Helene Berson's work is on display in the main reading room on Level 2 from July to August. Since we opened last May, six local artists have shown their work here.
Describe the kind of art you create. My artwork is best described as collage and mixed media. The materials I rely on are myriad types of papers, photos and acrylic paint. Some of these come from quite ordinary contemporary sources, some are vintage, some are found objects, and some are specialty art papers. The works come together with the use of a variety of glues and gels. Frequently I incorporate details that have great personal meaning to me in addition to adding visual interest or suggesting the themes or subject of the work.
Talk about the scope of your show at the Mulberry Street Branch. The show consists of about 25 pieces of artwork. They range in size from 4 x 4" to 16 x 20. Most of these pieces were inspired by family photographs; many are of my parents. I found making these works of art gave me an opportunity to explore my feelings about family; family history and my roots. For this reason I coined the term “biollage” to suggest the connection between collage, biography, personal biology and history. Although much of the work contains very personal and mundane references I believe it evokes universal common human themes and experiences.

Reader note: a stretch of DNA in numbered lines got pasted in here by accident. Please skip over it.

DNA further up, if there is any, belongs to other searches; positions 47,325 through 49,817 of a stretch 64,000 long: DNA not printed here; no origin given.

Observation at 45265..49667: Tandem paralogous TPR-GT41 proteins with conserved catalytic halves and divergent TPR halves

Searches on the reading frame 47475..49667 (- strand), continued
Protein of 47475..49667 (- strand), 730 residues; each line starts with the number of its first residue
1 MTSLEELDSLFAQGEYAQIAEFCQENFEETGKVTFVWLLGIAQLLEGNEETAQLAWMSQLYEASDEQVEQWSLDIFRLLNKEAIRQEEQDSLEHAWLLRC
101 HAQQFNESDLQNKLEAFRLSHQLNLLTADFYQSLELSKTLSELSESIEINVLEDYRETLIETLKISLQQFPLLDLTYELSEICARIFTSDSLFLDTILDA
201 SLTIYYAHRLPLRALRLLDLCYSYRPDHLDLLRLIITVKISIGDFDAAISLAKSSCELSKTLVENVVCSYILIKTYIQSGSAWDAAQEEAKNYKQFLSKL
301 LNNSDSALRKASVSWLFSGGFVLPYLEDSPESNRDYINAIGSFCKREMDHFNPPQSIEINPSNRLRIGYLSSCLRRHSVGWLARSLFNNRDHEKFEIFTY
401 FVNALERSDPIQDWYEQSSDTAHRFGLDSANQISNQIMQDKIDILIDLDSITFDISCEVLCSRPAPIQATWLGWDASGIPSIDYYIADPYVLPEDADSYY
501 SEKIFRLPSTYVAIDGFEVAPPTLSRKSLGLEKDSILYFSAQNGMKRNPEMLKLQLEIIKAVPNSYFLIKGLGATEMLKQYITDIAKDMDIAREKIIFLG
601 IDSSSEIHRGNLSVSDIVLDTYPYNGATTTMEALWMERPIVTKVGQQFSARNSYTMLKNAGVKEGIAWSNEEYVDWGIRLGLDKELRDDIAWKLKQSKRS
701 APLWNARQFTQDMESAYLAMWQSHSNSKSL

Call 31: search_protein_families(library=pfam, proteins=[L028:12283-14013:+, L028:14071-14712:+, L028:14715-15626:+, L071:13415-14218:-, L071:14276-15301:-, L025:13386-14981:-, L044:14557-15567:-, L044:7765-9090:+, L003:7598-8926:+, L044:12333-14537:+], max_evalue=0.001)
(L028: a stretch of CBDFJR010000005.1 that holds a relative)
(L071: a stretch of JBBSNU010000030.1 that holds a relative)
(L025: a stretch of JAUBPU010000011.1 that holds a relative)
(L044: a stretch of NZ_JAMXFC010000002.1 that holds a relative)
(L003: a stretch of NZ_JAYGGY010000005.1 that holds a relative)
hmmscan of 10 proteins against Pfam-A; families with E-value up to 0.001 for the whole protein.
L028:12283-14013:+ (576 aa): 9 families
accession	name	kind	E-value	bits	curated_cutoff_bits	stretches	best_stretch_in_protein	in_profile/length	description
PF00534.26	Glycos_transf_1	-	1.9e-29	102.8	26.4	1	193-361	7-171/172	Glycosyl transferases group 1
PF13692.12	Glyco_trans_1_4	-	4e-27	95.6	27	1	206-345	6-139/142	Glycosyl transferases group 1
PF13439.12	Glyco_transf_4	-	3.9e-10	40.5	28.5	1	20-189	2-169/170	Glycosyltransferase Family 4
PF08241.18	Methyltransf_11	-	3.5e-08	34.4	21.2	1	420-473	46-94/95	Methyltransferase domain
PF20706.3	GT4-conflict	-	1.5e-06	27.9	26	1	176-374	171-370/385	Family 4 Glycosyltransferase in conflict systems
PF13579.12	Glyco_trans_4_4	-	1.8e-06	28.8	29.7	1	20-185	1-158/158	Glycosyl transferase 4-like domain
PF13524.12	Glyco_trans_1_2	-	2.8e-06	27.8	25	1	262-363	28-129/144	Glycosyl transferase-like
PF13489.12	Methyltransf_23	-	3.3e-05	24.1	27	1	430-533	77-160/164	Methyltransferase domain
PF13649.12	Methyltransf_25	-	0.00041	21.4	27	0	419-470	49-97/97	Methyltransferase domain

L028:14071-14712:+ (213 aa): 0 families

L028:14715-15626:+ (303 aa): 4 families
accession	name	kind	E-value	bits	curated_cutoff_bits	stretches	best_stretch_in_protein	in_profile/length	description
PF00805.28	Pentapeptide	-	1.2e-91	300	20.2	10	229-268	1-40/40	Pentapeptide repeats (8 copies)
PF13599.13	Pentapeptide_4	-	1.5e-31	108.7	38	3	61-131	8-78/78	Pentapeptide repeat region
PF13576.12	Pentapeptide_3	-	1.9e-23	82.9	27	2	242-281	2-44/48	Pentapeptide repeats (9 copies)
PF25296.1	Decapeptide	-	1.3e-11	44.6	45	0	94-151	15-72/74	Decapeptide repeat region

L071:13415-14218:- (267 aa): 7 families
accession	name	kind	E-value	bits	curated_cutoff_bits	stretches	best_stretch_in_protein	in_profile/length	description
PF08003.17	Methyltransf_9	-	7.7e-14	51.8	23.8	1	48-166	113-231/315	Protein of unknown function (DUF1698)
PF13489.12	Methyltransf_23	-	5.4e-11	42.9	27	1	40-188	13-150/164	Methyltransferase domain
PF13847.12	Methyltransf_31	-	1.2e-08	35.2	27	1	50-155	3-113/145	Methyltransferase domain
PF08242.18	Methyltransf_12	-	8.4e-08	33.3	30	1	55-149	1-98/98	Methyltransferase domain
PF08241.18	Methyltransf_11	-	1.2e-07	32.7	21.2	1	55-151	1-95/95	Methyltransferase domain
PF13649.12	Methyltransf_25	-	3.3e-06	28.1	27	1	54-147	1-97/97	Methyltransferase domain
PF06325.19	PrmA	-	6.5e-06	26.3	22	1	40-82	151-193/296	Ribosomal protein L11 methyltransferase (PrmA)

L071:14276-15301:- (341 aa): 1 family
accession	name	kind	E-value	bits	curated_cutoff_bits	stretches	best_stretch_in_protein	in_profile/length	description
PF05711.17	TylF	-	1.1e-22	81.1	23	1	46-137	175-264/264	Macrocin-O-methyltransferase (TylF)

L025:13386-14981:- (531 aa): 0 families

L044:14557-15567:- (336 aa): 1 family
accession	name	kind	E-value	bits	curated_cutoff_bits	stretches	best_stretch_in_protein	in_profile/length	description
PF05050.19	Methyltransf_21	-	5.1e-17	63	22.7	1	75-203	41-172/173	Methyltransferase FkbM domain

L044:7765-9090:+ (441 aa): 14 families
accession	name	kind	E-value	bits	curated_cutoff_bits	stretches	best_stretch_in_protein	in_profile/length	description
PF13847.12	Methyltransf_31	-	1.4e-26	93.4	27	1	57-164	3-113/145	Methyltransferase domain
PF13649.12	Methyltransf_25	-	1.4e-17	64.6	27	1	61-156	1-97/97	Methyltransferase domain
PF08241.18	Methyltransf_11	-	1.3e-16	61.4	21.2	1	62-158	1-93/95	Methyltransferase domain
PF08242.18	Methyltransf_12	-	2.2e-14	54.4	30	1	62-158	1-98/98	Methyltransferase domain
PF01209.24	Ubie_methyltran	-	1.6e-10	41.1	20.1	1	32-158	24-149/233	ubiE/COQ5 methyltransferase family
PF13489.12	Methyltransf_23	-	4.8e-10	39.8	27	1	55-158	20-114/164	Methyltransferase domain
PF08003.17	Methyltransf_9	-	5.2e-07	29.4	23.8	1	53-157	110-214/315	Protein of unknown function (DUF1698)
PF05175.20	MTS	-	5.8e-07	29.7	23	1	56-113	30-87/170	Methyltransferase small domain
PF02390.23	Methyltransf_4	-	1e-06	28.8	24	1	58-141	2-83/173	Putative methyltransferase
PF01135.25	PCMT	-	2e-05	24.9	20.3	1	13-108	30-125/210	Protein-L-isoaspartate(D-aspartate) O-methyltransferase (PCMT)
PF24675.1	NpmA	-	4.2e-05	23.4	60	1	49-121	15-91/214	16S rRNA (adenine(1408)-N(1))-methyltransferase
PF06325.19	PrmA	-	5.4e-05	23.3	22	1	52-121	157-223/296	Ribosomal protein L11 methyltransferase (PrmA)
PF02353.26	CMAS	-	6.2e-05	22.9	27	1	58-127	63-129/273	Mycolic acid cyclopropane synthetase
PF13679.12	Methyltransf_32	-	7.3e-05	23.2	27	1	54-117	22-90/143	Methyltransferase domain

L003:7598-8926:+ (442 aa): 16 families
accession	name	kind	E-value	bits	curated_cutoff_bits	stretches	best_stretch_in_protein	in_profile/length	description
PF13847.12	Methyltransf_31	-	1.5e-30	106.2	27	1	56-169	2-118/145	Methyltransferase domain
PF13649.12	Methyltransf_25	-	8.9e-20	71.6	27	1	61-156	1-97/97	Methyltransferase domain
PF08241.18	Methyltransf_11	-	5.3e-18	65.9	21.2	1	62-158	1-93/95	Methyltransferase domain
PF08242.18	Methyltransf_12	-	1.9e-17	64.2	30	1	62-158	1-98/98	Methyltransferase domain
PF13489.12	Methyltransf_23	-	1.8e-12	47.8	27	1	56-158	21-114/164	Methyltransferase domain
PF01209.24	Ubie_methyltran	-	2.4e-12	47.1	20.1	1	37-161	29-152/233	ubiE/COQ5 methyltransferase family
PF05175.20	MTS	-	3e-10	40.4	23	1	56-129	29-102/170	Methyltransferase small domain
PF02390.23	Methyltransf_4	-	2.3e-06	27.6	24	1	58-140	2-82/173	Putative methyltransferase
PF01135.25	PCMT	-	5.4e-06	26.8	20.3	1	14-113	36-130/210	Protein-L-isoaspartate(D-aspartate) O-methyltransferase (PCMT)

Where do you find inspiration? I have been deeply inspired by the good fortune of having many vintage family photos in my possession. For many years, decades actually, I treasured these photographs but was not actively relating to them. They were stored in boxes and bags and tucked away in a cupboard. Over the past several years they have revealed both a treasure trove of memories real and imagined and at the same time a Pandora’s Box of the mixed bag of my family history. This show at the library consists of one collection of my work. Other work reflects the inspiration of the sea; shapes--especially triangles; travel, and architecture.
How do you think the library setting affects the people who are experiencing your art? I believe that the Mulberry Street library is a particularly fitting setting for my show because it is a historic building that matches the vintage photographs and settings of my collages. I would like to think that when readers and researchers look up from their books or laptops my work provides a thoughtful resting place for the mind and eye.
Let's judge books by their covers. Describe the kinds of book jackets that have stuck in your artist's memory. I have certainly been drawn to look at a book because of its cover. I like bright, simple, dynamic and stylized designs and typefaces. One example is The Postman Always Rings Twice by James Cain. Generally speaking pulp fiction, Art Deco and styles popularized in the 1930s and 40s will almost always get a second glance from me.
Visit the Mulberry Street Branch to sign Ms. Berson's guest book and see the installation in person.